The Mongols And The Mongol Empire

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The Mongol Empire was composed of nomadic warriors who marauded around Europe and Asia during the 13th and 14th centuries. At its peak, it was the largest contiguous land empire in history, stretching from China to Romania and from Siberia to India. Founded in 1206 by Genghis Khan, the Mongol Empire ruled over the majority of Europe and Asia for almost 2,000 years. During this period, trade across Europe and Asia on the Silk Road was reestablished, and the Mongols led some of the most successful campaigns against other civilizations, capturing or controlling the most land in history, except for the British Empire in the 19th century. After the Mongol Empire broke apart in 1368, in part due to the Black Death, the last of the Mongol khanates, the Golden Horde, eventually fell to the Russians in 1502. The Mongol Empire was one of the most influential civilizations in history because of its size, location, and sophisticated tactics in warfare. In addition to the aforementioned reasons, the Mongol Empire was also influential in history because it hastened the change from the post-classical era to the modern era, and because of the way it united Europe and Asia.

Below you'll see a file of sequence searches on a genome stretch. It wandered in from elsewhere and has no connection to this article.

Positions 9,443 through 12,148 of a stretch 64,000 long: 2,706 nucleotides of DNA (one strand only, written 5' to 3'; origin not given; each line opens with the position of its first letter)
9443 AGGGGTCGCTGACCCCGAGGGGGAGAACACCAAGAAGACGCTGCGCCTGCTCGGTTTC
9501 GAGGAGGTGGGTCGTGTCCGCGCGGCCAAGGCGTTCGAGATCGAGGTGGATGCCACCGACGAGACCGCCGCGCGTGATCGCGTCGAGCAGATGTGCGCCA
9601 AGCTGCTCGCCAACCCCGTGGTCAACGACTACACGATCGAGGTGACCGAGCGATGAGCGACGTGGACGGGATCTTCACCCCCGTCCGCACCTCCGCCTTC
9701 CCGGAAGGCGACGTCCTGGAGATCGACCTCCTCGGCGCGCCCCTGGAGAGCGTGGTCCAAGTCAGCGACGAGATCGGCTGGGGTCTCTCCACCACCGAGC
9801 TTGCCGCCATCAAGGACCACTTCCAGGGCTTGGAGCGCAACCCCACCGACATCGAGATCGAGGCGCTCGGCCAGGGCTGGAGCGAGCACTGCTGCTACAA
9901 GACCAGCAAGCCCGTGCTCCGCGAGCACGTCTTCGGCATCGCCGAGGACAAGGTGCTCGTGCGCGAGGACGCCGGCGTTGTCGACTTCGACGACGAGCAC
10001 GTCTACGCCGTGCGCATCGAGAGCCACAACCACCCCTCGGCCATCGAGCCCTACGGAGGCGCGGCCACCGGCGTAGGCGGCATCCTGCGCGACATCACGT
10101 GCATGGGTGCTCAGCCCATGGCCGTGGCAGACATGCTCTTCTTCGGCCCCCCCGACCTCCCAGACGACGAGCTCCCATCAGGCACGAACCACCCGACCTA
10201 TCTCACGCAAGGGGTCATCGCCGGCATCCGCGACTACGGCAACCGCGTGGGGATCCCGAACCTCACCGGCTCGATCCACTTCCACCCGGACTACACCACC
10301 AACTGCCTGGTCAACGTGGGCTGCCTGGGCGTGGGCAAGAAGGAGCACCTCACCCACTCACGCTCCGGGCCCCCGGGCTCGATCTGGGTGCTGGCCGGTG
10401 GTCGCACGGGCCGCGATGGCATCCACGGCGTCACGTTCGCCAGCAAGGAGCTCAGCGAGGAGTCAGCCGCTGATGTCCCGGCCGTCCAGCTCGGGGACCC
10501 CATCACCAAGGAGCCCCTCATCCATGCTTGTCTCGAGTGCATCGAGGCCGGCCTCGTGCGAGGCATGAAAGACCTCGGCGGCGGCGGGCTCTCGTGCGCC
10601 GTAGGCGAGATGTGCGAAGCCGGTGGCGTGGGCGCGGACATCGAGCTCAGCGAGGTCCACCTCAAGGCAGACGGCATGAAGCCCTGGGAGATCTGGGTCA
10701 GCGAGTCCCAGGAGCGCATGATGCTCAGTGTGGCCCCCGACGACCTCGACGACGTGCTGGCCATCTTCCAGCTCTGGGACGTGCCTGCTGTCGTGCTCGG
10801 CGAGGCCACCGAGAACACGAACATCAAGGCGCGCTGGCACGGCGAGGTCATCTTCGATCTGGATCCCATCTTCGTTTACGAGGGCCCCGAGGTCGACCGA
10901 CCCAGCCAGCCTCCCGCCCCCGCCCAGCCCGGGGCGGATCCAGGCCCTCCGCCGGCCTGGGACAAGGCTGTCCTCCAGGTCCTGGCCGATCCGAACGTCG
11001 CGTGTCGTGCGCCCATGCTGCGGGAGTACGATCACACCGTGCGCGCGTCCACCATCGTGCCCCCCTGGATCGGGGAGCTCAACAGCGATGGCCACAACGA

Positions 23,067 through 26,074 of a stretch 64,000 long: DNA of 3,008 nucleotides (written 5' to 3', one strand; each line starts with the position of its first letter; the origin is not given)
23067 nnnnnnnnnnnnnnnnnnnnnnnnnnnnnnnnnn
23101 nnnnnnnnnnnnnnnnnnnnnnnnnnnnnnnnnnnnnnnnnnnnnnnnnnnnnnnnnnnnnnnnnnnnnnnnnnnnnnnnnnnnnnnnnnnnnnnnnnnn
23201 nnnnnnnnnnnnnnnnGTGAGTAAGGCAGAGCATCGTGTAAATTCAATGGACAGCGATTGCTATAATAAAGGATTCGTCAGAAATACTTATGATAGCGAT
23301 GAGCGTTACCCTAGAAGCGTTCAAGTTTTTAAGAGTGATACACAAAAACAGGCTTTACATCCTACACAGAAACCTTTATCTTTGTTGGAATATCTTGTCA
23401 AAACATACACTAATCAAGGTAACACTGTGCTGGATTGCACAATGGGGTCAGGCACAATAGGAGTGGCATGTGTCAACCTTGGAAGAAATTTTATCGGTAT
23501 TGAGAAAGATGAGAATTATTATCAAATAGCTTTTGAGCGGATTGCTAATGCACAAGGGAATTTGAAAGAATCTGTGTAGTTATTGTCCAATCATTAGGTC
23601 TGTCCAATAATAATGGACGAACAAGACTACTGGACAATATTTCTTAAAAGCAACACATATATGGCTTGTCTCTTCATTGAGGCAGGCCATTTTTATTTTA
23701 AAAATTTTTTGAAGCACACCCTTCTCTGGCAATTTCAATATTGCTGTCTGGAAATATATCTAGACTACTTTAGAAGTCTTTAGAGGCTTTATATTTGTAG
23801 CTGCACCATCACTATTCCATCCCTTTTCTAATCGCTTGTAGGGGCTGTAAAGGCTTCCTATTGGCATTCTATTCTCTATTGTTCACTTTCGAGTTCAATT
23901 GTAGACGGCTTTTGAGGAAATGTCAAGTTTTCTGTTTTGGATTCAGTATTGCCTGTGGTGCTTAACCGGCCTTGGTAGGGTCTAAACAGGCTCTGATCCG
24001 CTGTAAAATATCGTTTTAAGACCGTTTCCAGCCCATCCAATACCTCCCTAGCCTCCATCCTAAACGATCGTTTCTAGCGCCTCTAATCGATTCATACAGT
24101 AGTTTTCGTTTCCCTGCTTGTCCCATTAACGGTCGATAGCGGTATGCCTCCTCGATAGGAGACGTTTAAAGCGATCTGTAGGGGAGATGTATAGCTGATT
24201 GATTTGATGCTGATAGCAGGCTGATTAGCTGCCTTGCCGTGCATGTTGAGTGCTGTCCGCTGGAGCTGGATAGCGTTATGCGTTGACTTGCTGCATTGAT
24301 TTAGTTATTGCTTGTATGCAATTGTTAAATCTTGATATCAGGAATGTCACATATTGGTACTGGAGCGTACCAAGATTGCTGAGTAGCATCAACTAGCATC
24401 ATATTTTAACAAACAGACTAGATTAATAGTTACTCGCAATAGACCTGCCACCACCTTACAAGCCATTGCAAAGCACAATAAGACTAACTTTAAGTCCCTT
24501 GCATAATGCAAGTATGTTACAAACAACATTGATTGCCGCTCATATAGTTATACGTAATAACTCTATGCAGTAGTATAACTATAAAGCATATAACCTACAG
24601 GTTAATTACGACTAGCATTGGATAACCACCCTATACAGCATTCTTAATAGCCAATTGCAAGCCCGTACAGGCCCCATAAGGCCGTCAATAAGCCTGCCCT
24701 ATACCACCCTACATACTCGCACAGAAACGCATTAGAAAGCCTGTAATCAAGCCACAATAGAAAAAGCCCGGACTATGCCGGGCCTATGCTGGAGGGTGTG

Temujin was born in 1162 (History). He united the Mongol tribes and took the title of Genghis Khan, which translates to “Universal Ruler” (Allempires) in 1206, after he had proven himself as the most competent war leader. Genghis Khan began to expand the Mongol Empire in 1207 when he attacked the kingdom of Xu Xia. He
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